Can Archdiocese be considered 'public nuisance'?
By Tom Lyden
July 22, 2014
Pressure is building on Archbishop John Nienstedt to resign as the latest sexual abuse lawsuit brought against a priest makes its way through the legal system -- and it's raising an interesting question.
What's unusual about the case against Father Thomas Adamson is that the victim's attorneys are arguing that the Archdiocese of St. Paul and Minneapolis is a public nuisance because it failed to protect children. That contention has given them pretty wide latitude in the discovery process -- but a judge is still considering that rationale even as he allows the case to move forward to trial.
"Nuisance is the anchor that we have to expose the painful truth," Jeff Anderson said.
Adamson chillingly has admitted to molesting more than 20 boys. On Monday, a Ramsey County judge decided that one victim, identified only as John Doe, deserves his day in court.
In 1975, Adamson came to St. Thomas Aquinas in St. Paul Park, Minn., from the Winona Diocese. By then, he had already molested boys and was in therapy, but the Archdiocese of St. Paul and Minneapolis claims it was unaware of any of that until 1980.
"There are no documents to show that the archdiocese knew Adamson was a bad guy, to put it very bluntly," Thomas Wieser, attorney for the archdiocese, told Fox 9 News.
Except maybe for Exhibit 23 -- a 1984 letter from Bishop Watters of Winona to then-Archbishop Roach. In it, Watters writes, "I am very sorry Father Adamson's many talents continue to be compromised because of his involvement with juvenile males."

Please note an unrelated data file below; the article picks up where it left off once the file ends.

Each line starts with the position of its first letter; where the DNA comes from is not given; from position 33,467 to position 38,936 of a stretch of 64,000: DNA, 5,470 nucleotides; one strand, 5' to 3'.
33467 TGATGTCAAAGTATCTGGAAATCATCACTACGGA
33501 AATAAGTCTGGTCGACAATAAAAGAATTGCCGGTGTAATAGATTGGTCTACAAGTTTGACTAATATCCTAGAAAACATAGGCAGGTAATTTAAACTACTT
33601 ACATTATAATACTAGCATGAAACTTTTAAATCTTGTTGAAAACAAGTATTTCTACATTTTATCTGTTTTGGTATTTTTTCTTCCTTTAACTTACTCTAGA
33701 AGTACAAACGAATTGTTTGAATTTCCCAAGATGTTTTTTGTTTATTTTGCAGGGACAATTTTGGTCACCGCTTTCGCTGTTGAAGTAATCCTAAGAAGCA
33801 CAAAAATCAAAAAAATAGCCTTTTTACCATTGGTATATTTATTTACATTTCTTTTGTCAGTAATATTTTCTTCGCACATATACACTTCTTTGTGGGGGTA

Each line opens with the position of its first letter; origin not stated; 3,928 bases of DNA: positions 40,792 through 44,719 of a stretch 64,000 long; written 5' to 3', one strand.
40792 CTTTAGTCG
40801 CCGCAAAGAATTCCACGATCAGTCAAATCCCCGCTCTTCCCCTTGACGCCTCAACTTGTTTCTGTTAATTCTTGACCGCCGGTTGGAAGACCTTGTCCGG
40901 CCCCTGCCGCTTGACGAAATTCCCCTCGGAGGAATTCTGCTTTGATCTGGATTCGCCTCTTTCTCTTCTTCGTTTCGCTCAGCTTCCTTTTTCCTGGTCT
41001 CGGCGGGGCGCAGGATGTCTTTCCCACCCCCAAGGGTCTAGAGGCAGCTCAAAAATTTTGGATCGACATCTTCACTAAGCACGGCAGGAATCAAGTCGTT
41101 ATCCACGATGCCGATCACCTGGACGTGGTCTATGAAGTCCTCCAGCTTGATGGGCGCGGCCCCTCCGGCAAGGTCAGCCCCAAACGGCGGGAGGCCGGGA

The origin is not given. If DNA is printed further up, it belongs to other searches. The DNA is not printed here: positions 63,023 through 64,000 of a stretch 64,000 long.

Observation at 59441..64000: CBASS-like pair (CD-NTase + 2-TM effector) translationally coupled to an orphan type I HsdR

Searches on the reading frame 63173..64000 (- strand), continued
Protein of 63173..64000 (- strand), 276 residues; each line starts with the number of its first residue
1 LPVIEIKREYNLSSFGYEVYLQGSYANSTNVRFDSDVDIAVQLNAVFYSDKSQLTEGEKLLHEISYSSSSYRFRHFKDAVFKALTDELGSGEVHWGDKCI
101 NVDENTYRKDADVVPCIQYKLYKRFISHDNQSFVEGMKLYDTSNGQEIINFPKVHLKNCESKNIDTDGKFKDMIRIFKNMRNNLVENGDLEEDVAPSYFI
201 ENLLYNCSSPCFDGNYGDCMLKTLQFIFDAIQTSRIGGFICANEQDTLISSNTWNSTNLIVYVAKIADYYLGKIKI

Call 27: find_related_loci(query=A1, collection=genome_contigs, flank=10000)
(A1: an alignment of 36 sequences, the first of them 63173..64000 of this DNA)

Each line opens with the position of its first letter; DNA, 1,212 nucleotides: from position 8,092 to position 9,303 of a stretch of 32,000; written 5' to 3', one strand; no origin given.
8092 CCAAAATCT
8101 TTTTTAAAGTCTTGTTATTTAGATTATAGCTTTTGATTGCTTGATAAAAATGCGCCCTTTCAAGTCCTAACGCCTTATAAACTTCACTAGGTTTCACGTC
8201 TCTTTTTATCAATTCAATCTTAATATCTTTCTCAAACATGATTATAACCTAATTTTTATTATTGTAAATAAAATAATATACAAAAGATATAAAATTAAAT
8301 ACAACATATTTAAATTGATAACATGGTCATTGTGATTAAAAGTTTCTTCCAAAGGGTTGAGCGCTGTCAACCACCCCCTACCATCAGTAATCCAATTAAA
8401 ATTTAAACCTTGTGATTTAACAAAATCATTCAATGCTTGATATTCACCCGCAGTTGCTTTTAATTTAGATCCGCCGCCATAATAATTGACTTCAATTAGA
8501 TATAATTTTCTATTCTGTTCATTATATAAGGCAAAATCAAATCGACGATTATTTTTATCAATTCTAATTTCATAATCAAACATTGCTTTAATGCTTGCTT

MORE: Exhibit 23 on Scribd
"As you will recall," he writes," when I asked you to consider helping Father Adamson in January of 1975, I indicated that I could no longer ask him to accept pastoral responsibility in the Winona Diocese because of this same type of problem."
Both Watters and Roach are now dead, but there's plenty of trouble left for Archbishop John Nienstedt. Last year, with crosier in hand, he said that the trouble was all in the past. Now, however, he is under investigation himself after allegations surfaced that he violated his own priestly vows by having sex with male seminarians.
Professor Charles Reid is an expert in canon law, and he says editorials like the one published in the New York Times last week calling on Nienstedt to step down have some influence, with pressure building every day. Yet, the Vatican always moves slowly.
"Remember, it is very difficult to remove an apostle," Reid said. "This is the basic, theological premise upon which the office of bishop is defined."
The Ramsey County judge will continue to hear legal arguments about whether the archdiocese can be considered a public nuisance, but the negligence part of the case is definitely moving forward. A trial has been set for Sept. 22, 2014.